Oregon had to remove the gray wolf from the state’s endangered species list because that protection only applies to native species and Oregon’s wolves originally came from Canada, cattle and farm groups argued in a court filing this week.
The filing from the Oregon Cattlemen’s Association and Oregon Farm Bureau Federation defended the state’s previous change in status of gray wolves.
In 2015, the Oregon Fish and Wildlife Commission removed wolves from the state’s endangered list across Oregon after making several determinations: The species was not in danger of extinction in a significant part of its range; existing programs could protect the wolves and their habitat; the wolf population was projected to increase; wolves showed up over a large geographic area in Oregon; and the state’s wolf management plan ensures their protection regardless of endangered status.
Cascadia Wildlands, the Center for Biological Diversity and Oregon Wild sued at the state Court of Appeals, arguing that wolves are still in danger of extinction through much of their range in Oregon and their status should not have been changed.
They occupy only a small percentage of the natural range in Oregon and the state had to consider whether wolves were endangered in a significant part of their historic range in Oregon — not just part of it — before taking them off the endangered species list, the conservation groups have said.
In the latest round of filings this week, the state defended its action by citing progress in the wolf’s population in Oregon and by noting that the state legislature had affirmed the action with legislation in 2016.
Because that legislation ratified taking wolves off the list, the court lacks the ability to reverse it, the state argued.
Supporting the state action, the agriculture groups argued that the Great Plains wolf is the only wolf subspecies native to Oregon and that the Canadian timber wolf is the type of wolf now living in the state. Oregon should not have designated the entire gray wolf species as endangered to begin with, the cattlemen and farm groups said. They called for the court to reaffirm the state’s decision on the gray wolf.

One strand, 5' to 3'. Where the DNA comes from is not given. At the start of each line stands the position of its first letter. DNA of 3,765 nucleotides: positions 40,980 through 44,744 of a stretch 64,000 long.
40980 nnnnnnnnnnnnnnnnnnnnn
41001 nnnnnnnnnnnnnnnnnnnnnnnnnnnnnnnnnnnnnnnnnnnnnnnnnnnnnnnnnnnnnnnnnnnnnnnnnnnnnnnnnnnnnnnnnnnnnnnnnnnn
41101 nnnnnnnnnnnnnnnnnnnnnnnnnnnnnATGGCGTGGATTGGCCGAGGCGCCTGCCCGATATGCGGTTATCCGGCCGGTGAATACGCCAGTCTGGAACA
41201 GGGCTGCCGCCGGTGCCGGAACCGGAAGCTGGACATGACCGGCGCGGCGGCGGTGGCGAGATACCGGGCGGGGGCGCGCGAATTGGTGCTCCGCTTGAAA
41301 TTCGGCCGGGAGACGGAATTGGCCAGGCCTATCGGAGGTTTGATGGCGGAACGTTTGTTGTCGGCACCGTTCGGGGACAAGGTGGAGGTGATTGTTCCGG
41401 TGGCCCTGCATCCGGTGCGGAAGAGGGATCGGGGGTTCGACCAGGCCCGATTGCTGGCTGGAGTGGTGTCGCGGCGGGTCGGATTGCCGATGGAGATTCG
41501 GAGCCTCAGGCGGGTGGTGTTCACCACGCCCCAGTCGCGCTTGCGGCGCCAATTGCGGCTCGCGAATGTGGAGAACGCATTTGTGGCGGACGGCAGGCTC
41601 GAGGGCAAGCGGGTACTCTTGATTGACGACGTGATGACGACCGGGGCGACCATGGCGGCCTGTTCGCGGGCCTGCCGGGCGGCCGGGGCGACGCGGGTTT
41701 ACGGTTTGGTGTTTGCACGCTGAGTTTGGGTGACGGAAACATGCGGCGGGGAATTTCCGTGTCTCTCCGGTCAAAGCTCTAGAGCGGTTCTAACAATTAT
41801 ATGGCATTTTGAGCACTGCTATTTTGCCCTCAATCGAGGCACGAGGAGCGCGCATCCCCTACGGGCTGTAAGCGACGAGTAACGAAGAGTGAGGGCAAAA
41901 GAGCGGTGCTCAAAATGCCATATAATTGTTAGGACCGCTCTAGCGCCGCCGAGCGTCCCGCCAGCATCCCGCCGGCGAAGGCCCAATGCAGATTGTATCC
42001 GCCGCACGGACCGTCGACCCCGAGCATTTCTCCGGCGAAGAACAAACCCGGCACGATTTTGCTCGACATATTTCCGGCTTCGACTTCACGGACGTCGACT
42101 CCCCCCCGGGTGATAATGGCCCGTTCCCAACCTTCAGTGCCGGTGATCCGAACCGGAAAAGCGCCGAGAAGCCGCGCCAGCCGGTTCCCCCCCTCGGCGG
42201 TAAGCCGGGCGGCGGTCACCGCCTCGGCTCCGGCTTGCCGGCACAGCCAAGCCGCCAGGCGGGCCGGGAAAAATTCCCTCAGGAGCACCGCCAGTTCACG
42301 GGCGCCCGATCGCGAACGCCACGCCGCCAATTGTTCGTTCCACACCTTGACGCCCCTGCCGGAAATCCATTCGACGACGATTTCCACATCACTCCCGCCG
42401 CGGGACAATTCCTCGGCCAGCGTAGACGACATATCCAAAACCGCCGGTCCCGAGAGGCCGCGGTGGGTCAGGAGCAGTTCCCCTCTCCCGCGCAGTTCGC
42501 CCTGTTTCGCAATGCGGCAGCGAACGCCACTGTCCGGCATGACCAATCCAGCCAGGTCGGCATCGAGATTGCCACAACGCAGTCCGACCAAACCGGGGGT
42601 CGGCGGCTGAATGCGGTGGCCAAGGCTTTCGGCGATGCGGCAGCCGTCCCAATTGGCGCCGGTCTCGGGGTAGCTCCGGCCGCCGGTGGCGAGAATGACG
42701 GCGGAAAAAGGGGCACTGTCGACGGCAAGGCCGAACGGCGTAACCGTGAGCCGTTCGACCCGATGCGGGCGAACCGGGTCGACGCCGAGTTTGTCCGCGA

The groups further argued that the state’s method of counting the wolves in Oregon winds up undercounting them and that cattle and farm community members have been financially and emotionally harmed by wolves attacking livestock.
Nick Cady, attorney for Cascadia Wildlands, said he was surprised to see the agriculture groups suddenly raise the argument about the species of wolf because that argument relies on a study that the federal government tried to use years ago when seeking to delist wolves at the federal level.
“That’s kind of been thoroughly debunked,” Cady said of the study, adding that it does not reflect current understanding of gray wolves. “That is somewhat of a throw-away argument.”
He also was surprised at the timing of bringing that argument up now, because it hadn’t been raised before during the state delisting effort. But he said he recalls the idea of an “angrier breed of Canadian wolves out to take your children away” coming up during wolf reintroduction efforts decades ago.
“It’s very interesting to see it now,” he said of the argument.
Further rounds of briefs will continue in the lawsuit over coming weeks and months.
Oregon has both federal and state protection levels and management for wolves. While the state removed its endangered status for wolves across all of Oregon, the federal Endangered Species Act still covers wolves in the state west of Highways 395, 78 and 95 — the boundary for federal and state designations. Those roads reach from north of Pendleton to Burns and then veer southeast to the southern end of the state. Wolves in that eastern third of Oregon have also been removed from the federal endangered listing. The state’s wolf management plan covers those wolves and the state contends the plan protects them like state endangered-status would.
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